Ah, Daisetsuzan National Park. The holy grail for Japan’s long trail community. Japan’s largest national park affords vistas like no other place. After an aborted trip last year, it was time to give the mountains their proper christening. As I stood on the edge of Sapporo city, thumb outstretched, I looked towards the plains of the east, hoping to catch a glimpse of their unhindered heights. An ash gray, 4-door Toyota sedan pulled up in front of my roadside perch. “Can you take me to Asahidake?” I inquired, using my best puppy-dog eyes. The driver, a father in his mid-40s, accompanied by his button smily 7-year old, willfully obliged. It turned out he was just out for a drive, but offered to take me all the way to the trailhead mostly out of kindness, but partly out of curiosity since they had never been to an active volcano.
My initial plan was to camp, but the volcanic plateau was in a fierce battle with the elements when we arrived. Torrential rain fell from the skies as if to taunt me. “Are you sure you want to camp?”, ask my chauffeur. I definitely did not want to camp, and the sparkling youth hostel directly across the street from the campground made the decision for me. I booked a room while the driver bid me farewell, repeatedly refusing my offers to pay for gas. “We’ve just opened,” explained the manager of Shirakabaso, who gave me a quick tour of the grounds. This was hands-down the best hostel I’ve ever seen in Japan, at a true bargain at only 3000 yen a night. (it is now double the price) There was a Canadian log cabin annex out back, where a few other guests were browsing through magazines. During dinner, I got to know the other guests and we spend the rest of the evening solving riddles and telling stories, which helped me forget about the foul weather outside and my imminent engagement with the mountains the following day.
The morning dawned overcast but dry, so I shouldered a week’s worth of gear and marched off to the start of the trail, which was marked by a stop-sign sized drawing of a cannibalistic brown bear with red Chinese characters warning visitors of their approaching doom. My stomach pushed tightly against my diaphragm as I bit my lip and swallowed awkwardly. What was I getting myself into?
Since I wasn’t carrying a bell, I belted out some acapella in the loudest and most annoying tone I could think of. It was as if Eminem were teamed up with The Offspring, but much worse. Not only did I not see any of the caniforms, but my murderous bellowing most likely sent the other hikers scurrying to the hills as well. Actually, the first part of the hike was in absolute solitude, as 99% of hikers opt for the speed and luxury of the nearby gondola, which shaves 500 vertical meters off the climb.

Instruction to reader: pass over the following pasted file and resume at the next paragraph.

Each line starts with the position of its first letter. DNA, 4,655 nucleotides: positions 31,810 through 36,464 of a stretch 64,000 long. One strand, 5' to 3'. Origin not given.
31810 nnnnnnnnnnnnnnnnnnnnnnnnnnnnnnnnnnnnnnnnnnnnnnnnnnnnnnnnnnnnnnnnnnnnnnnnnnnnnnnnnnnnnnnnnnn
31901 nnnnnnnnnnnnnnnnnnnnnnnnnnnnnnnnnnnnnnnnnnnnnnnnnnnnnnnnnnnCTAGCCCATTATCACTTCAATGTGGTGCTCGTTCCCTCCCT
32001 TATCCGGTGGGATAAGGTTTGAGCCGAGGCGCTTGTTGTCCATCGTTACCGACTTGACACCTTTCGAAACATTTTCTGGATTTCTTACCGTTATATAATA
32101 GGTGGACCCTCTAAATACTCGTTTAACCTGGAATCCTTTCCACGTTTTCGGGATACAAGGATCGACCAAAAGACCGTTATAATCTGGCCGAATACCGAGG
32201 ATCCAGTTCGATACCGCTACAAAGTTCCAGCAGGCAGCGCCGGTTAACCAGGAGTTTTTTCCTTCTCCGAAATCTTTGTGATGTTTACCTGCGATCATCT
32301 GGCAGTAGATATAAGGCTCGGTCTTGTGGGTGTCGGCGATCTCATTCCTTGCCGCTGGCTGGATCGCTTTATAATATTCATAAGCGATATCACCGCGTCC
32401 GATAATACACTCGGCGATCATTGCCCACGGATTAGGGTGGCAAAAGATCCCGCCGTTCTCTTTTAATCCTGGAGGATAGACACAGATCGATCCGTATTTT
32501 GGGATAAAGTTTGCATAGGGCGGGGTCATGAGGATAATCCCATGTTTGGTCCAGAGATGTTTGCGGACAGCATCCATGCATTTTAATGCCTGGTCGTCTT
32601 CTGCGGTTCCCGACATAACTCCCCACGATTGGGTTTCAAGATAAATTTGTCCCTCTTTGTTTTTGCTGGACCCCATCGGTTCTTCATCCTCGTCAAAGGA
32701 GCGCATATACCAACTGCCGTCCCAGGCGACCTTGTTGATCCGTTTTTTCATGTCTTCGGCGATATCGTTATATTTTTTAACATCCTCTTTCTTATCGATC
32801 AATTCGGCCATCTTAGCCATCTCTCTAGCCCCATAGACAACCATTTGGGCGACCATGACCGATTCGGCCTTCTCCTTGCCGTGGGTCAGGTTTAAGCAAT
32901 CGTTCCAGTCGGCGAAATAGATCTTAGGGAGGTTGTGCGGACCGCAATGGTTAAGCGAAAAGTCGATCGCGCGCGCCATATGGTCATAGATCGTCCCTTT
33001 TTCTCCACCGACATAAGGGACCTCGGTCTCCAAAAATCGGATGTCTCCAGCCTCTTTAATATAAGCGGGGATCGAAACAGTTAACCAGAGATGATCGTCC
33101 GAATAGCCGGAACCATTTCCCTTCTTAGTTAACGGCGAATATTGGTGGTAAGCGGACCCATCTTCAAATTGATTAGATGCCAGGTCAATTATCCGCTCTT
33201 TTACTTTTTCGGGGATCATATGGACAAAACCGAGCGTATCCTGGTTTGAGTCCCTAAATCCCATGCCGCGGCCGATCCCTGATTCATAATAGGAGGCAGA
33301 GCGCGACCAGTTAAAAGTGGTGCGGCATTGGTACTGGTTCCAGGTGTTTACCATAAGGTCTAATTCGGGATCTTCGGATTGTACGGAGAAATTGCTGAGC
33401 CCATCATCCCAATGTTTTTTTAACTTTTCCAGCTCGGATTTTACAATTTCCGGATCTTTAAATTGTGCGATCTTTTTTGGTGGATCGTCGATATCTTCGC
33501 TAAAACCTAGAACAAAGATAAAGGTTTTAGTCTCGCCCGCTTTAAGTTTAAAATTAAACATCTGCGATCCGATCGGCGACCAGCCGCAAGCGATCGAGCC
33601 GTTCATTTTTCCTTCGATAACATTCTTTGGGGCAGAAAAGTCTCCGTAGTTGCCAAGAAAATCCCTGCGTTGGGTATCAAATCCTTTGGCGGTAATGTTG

After skipping through some marshlands, I followed a narrow gully towards the ridge, topping out after about an hour of steady climbing. At the ridge, I met the trail coming in from the gondola on the left, where the crowds increased 10fold. Asahi-dake’s conical massif was hidden behind a thick layer of cloud. Further down the left side of the flank, a small caldera lake framed a canyon of steam vents which rose to meet the cloud layer. I skirted the outer edge of the lake before heading to the shoulder of the volcano on the right. It was tough going in the scree, but the path was easy to pick up thanks to the conservative placement of yellow paint marks every few meters or so. I reached the high point in high winds and zero visibility, taking off my pack in order to catch my breath and refuel.
I headed down the eastern side of Asahi. The slippery scree gave way to even slipperier slush, as I did my best impression of a drunk ice skater. I somehow managed to stay on my feet through the maze of terror. I reached a small campground nestled on the edge of the snowfield, but I decided to make the most of the day by continuing on to Kurodake, which was home to a larger camp space with more amenities. Before me lay a vast igneous battlefield scarred with sulfur-stained gullies and hissing fields of steam. Imagine the Lake District sprinkled with a generous coating of volcanic seasoning. Since I had dropped back out of the cloud line, the route was easy to find. Signage warned of the dire consequences of veering too far off the trail, so I kept my wits about me, reaching the medium-sized hut at the base of Kuro’s summit plateau shortly before dusk. It was a long first day, but I knew that each successive day would require more milage if I wanted to make it to Tokachi by the end of the week.